PPG Industries chairman and CEO Charles E. Bunch has dethroned three-time champ Robert Coury of Mylan to claim the title of the highest-paid executive at a publicly traded company based in the region.
Mr. Bunch, who finished second to Mr. Coury in last year’s tally, received 2013 compensation valued at $16.9 million. Mr. Coury, the Cecil generic drugmaker’s executive chairman, received $15.4 million. That was enough to edge out Consol Energy chairman and CEO J. Brett Harvey, who finished third for the third straight year based on a pay package valued at $15.2 million.
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The same two female executives who made the list last year requalified this year, but there were no other glass ceiling crashers.
Mylan CEO Heather Bresch repeated as the region’s highest-paid female executive for the fifth straight year. Her $9 million compensation earned the No. 5 spot on the overall list. Gretchen R. Haggerty, retired U.S. Steel CFO, pulled down $7.2 million, good enough for 13th place finish.
A third female executive, Michele Willoughby, Dick's Sporting Goods executive vice president, fell $1,140 short of qualifying for the listing of the 50 highest paid executives.
Four of the 20 companies represented on the pay roster accounted for more than 40 percent of the Post-Gazette’s “Fortunate 50.” U.S. Steel and PNC Financial Services Group each placed six executives on the roster, while five each from PPG and Mylan qualified.
The average Fortunate 50 executive received 2013 pay valued at $5.7 million, down 15 percent from the previous year. Last year’s averages were skewed higher by the paychecks of five H.J. Heinz executives who made that list, including the $16.2 million awarded to William R. Johnson, former chairman, president and CEO. The ketchup maker’s top brass did not qualify for this year’s Fortunate 50 because the company was taken private by 3G Capital and Berkshire Hathaway, which acquired Heinz in June.
Average pay was also crimped by higher interest rates, which had the effect of curbing the projected value of executive pension benefits, one of the pay components that companies are required to list separately.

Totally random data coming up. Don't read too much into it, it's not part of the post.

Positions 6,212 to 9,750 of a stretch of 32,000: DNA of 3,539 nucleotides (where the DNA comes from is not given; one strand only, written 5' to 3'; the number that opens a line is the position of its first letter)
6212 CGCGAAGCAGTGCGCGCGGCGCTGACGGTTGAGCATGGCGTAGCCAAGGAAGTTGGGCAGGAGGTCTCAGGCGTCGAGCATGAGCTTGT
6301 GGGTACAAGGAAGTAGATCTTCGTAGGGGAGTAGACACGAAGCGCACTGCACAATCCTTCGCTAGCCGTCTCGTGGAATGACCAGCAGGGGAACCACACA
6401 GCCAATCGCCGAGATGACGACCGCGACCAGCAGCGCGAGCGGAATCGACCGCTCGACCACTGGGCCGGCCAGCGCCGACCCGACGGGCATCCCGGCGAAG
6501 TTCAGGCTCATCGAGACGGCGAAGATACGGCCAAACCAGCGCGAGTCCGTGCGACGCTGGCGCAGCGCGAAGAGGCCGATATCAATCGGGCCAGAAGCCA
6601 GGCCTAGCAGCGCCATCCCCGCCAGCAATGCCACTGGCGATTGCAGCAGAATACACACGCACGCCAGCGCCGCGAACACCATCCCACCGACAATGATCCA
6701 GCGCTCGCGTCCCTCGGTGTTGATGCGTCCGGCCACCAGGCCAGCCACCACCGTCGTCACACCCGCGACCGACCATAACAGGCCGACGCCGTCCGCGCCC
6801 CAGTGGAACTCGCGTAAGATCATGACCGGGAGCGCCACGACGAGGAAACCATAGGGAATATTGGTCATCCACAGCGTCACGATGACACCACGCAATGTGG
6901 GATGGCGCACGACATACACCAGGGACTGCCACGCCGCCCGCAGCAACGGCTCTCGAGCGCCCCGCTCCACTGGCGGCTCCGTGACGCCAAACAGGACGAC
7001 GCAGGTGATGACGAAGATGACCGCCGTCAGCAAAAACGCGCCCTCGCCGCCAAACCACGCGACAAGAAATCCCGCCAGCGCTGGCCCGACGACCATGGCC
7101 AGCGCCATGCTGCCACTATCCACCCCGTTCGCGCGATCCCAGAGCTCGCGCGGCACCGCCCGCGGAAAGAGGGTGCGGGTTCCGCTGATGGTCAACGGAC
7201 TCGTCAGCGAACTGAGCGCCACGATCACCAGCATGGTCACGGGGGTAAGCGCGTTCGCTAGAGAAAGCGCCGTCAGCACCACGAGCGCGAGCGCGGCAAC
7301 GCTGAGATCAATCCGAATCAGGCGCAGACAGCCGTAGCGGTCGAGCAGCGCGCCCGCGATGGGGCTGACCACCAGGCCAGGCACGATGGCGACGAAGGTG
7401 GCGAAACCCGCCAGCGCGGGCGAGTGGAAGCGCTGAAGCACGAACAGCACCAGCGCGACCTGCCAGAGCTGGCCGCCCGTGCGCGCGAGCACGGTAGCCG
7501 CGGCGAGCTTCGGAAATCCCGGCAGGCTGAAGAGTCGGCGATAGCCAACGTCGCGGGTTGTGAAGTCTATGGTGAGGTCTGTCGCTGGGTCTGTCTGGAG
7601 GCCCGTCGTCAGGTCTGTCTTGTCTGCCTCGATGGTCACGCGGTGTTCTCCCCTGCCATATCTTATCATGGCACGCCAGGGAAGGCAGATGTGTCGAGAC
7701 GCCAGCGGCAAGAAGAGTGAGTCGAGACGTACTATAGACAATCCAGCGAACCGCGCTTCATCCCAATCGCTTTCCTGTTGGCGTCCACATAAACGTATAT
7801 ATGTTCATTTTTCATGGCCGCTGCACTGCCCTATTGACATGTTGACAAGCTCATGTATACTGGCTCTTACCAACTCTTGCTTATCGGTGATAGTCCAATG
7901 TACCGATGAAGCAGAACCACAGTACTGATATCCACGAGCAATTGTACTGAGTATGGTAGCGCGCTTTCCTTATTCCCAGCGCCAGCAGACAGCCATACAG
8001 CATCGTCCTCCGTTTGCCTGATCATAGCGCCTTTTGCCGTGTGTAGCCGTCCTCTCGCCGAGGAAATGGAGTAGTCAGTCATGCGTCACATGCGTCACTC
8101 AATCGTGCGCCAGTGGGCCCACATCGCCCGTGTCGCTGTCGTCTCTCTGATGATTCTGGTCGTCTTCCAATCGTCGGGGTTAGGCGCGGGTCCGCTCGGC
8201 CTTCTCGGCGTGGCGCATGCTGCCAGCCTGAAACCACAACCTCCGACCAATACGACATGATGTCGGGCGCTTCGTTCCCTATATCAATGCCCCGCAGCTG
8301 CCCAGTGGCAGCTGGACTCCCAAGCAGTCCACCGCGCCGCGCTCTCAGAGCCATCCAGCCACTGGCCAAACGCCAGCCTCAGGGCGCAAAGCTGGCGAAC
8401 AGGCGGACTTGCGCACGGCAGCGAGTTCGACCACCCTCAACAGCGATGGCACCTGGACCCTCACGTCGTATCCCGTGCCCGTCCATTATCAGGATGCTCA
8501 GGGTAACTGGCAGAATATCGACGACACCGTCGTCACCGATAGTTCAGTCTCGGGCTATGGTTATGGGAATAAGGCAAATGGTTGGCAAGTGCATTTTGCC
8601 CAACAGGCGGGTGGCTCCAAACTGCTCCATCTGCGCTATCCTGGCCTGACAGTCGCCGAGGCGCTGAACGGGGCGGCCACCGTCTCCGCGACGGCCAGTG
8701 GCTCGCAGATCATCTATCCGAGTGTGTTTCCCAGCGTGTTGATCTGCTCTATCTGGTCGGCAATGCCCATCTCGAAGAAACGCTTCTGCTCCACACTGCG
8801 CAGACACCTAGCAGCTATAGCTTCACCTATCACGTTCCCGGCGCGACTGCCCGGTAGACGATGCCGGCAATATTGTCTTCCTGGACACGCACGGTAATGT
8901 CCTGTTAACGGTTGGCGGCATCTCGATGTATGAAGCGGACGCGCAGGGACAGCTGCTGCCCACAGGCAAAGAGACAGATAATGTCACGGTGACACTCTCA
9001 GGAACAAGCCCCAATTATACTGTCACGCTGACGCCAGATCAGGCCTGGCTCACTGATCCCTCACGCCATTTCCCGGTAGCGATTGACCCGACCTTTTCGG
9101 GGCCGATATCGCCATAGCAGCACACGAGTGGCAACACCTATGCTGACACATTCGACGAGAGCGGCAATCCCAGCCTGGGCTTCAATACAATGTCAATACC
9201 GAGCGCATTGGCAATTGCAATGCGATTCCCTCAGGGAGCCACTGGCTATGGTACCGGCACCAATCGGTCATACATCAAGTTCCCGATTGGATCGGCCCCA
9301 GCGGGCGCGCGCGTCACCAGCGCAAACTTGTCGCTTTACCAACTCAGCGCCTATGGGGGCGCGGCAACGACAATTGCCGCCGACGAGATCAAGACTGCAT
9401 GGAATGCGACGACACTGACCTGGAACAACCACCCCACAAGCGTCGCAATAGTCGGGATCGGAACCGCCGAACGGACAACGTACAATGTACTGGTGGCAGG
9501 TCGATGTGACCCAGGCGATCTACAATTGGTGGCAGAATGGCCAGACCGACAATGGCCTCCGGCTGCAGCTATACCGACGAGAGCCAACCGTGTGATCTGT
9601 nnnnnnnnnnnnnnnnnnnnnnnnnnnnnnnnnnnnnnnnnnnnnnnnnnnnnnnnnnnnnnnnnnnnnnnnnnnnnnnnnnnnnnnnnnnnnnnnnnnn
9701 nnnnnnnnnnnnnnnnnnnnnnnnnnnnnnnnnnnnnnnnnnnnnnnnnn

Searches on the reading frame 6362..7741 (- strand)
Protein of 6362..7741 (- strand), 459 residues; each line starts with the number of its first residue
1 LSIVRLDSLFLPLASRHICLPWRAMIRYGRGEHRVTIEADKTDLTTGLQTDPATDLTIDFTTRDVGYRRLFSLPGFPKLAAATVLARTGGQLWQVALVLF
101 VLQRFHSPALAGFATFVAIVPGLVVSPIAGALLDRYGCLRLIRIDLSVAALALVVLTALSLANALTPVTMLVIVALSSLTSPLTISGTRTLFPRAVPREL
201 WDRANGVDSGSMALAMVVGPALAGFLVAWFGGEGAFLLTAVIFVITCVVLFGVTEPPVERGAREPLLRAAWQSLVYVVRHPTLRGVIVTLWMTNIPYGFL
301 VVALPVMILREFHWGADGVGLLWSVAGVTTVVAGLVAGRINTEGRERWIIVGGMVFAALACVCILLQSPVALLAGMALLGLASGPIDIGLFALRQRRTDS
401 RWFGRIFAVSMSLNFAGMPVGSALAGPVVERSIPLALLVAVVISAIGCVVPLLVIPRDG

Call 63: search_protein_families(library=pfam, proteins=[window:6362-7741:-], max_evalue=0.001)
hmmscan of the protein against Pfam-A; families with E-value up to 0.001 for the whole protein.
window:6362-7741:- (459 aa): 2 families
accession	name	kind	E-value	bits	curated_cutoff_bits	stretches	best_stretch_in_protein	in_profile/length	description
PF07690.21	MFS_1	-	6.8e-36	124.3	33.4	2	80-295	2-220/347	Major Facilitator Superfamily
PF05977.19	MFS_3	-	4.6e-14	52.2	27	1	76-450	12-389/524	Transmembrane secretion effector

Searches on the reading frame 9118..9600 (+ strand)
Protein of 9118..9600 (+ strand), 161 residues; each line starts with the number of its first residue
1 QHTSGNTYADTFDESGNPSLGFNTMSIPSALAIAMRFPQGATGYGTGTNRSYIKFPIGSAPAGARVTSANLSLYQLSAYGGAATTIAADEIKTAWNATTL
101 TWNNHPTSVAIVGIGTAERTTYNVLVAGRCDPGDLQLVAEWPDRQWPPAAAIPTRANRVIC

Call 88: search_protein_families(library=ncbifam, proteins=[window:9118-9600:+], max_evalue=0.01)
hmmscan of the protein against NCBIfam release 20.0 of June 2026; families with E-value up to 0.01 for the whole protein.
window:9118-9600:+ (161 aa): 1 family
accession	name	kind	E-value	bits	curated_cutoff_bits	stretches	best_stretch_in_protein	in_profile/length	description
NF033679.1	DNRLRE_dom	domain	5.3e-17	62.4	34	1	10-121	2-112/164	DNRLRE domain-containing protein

Because of that trend, the pay of CEOs in the S&P 1500 was flat last year, according to Towers Watson. The compensation consultant said pay rose less than 1 percent last year vs. nearly a 6 percent increase in 2012. Excluding the pension adjustment in both years, CEO pay rose 4 percent last year.
Two big determinants of executive pay are a company’s financial performance and the price of its stock. Towers Watson found that much of the rise in CEO pay resulted from long-term incentive payouts that increased because of the strong stock market.
The stock market went up 30 percent last year, but that increase was not matched by gains in earnings, cash flow or other metrics that companies use to determine pay, said Stephen Kline, who handles executive compensation matters in Towers Watson's Pittsburgh office.
“The financial results were by and large flat compared to 2012,” he said.
The elevated stock prices reflect expectations that companies will generate earnings this year to justify those expectations. If they don’t, the failure will be reflected when executive pay figures for this year are disclosed, Mr. Kline said.
Towers Watson said realizable pay, which takes into account the value of the CEO’s option and stock awards, jumped nearly 15 percent last year. The value of those incentives is tied to the surging stock market.
Collectively, the Fortunate 50 received compensation valued at $284.7 million. That’s enough to cover the 2014 opening day payroll of the Pirates for more than three and a half years, based on a tally by The Associated Press. Or it would cover the payroll for 6,800 starting teachers in Pennsylvania, who are paid an average of $41,109 annually, according to the National Education Association.
Pay data for more than 100 executives of regional public companies was analyzed to determine the Fortunate 50. The list is based on salary, bonus, stock and nonstock incentives; the change in the value of pension benefits; deferred compensation earnings; and perquisites, which range from free use of the corporate jet to country club dues.
The pay does not include gains that executives realized in 2013 by exercising stock options granted in previous years or from previously awarded restricted stock that vested last year. Those payouts can exceed the value of an executive’s annual pay.
For example, Mr. Bunch realized $36.3 million last year by exercising stock options, more than double his 2013 compensation and nearly $14 million more than retired PNC chairman James E. Rohr, who realized the second most by cashing in stock options.
Mr. Bunch also received $17.9 million when shares of restricted stock that he previously was awarded vested. Mr. Rohr, whose 2013 compensation was valued at $8.5 million, generated another $22.4 million by exercising stock options, $6.8 million from restricted stock that vested, and $33.9 million from pension payments he received last year.
A dozen members of the Fortunate 50 were awarded free use of the corporate jet, a perquisite that had been more prevalent before shareholder activists began questioning the practice a few years ago. Mylan accounted for four of the 12. Mr. Coury, the Cecil generic drugmaker’s executive chairman, led the way with jet use valued at $542,296. It was the sixth consecutive year Mr. Coury received more free use of a company jet than any other local executive.
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